The reason films of old are so revered is because you could feel the pain, tension and romance in each and every frame.
In black-and-white, without bells and whistles, performances and chemistry had to dance and shine instead, forcing the viewer to get sucked into the story.
It’s been a lot of years, and too many Michael Bay movies, since those quiet, sophisticated films were at the forefront.
But when I watched Polish film Cold War, I got chills for the first time in a decade. I felt the yearning of two lovers and the singing and tap-dancing flowed through my bones.
Director Pawel Pawlikowski won Best Director at this year’s Cannes Film Festival, and he deserves it, because for a singular vision to evoke such strong emotion in an audience as attention-deficient as ours, it takes a master.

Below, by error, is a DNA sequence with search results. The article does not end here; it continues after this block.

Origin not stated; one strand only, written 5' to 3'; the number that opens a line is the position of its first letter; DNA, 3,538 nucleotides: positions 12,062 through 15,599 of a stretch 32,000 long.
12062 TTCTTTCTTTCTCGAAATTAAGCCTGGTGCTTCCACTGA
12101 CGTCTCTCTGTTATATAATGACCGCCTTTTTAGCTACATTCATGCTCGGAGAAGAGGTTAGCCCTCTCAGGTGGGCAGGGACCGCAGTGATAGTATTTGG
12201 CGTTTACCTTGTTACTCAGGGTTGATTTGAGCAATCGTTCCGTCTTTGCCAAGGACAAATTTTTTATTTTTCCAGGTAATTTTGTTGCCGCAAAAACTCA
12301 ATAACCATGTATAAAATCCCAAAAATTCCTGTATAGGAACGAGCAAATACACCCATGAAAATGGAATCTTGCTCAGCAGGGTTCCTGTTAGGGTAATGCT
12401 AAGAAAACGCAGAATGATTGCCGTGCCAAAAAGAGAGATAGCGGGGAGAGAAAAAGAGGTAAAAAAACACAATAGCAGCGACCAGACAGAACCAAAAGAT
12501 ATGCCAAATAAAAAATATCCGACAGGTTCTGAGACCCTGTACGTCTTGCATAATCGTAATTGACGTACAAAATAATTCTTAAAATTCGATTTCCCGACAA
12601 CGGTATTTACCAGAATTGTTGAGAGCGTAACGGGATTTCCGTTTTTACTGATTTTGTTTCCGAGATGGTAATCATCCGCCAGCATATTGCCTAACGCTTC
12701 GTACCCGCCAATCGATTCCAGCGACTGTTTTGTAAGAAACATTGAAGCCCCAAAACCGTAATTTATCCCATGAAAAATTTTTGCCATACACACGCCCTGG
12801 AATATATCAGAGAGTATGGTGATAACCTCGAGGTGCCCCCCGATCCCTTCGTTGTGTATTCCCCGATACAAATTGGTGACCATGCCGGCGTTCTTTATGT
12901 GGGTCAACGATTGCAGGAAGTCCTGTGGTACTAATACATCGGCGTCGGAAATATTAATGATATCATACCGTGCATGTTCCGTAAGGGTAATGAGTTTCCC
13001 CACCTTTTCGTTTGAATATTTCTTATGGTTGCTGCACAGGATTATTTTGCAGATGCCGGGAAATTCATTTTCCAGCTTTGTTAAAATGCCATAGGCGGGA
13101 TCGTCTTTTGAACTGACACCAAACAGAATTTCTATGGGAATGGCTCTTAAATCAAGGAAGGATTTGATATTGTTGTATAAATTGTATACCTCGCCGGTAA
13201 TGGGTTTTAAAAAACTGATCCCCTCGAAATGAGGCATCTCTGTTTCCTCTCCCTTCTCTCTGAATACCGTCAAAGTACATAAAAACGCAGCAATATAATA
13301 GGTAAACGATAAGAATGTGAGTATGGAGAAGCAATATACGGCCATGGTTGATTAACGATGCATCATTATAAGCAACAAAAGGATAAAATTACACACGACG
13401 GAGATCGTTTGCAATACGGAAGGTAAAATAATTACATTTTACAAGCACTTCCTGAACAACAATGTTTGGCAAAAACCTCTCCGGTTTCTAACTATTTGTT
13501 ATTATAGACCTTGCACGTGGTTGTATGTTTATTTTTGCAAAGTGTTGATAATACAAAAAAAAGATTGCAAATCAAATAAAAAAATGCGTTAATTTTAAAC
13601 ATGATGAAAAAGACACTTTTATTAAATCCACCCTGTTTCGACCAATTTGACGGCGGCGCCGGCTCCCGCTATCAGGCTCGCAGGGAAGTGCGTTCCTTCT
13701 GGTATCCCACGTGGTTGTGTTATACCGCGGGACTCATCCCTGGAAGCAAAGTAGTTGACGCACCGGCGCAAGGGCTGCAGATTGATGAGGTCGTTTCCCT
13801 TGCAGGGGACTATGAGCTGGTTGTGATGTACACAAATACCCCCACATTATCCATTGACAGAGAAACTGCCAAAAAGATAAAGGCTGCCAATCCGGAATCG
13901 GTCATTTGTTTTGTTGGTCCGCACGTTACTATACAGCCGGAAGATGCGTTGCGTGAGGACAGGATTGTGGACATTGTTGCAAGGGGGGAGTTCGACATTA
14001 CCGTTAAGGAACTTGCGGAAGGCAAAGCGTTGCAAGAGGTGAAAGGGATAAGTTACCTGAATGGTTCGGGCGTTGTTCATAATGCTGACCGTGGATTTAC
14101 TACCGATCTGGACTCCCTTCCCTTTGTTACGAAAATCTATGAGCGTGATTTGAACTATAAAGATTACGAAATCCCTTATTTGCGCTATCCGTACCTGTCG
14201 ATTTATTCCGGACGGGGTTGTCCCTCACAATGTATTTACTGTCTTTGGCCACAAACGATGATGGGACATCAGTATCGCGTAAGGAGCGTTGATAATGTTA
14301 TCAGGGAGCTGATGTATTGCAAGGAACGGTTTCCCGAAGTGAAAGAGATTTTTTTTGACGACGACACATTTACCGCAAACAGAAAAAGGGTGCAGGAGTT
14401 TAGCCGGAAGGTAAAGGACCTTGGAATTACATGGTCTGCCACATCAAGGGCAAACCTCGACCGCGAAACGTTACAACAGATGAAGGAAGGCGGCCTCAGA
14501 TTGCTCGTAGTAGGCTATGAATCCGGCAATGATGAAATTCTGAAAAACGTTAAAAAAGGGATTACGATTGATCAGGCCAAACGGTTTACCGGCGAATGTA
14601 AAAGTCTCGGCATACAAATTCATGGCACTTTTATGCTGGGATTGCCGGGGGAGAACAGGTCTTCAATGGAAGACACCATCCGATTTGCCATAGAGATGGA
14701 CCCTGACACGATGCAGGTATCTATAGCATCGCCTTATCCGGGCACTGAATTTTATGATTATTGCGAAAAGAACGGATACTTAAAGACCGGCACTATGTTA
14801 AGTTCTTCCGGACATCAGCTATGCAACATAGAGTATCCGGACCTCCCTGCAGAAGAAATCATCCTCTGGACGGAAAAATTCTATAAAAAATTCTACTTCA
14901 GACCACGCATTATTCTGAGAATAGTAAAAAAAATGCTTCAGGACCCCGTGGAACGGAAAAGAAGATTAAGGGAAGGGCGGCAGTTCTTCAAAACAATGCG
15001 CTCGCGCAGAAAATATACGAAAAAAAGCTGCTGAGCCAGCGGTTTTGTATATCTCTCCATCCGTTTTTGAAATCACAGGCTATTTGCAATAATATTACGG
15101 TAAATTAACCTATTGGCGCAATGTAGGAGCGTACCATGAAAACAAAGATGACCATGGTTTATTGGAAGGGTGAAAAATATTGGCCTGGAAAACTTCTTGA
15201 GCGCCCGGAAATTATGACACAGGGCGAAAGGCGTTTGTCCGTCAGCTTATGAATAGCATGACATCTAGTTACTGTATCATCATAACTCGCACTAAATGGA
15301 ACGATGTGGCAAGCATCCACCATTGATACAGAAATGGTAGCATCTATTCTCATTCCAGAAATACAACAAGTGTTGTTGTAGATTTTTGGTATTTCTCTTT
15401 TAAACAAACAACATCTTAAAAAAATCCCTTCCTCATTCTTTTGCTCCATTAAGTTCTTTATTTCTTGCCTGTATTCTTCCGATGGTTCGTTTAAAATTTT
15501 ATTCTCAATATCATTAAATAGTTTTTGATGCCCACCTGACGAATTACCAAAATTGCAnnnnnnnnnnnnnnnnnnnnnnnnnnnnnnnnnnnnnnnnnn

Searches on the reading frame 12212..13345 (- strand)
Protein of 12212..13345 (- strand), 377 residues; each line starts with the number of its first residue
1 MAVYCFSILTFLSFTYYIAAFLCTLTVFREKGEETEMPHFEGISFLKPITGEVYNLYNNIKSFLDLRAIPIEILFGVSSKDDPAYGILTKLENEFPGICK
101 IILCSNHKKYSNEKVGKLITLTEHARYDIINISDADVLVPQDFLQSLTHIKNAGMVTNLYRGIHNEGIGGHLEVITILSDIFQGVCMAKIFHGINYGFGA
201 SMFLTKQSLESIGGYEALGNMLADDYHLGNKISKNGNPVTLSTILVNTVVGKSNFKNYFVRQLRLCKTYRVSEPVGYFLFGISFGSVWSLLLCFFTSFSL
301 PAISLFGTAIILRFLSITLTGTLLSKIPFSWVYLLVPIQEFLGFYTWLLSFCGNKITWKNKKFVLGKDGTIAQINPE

This love story, set against the 1950’s Cold War in Paris, brings a conductor and a beautiful young singer together, but their differences may just tear them apart.
We watch as they fight, battle and, most often, love each other through all struggles, and the audience can’t help but become invested in the future of Zula (Joanna Kulig) and Wiktor (Tomasz Kot).
They are movie stars, in the strongest sense, and if you thought La La Land was a beautiful American films of old, it has nothing on this.
It’s not just a masterpiece in its own location, but Cold War deserves worldwide recognition as one of the best, most evocative films of 2018.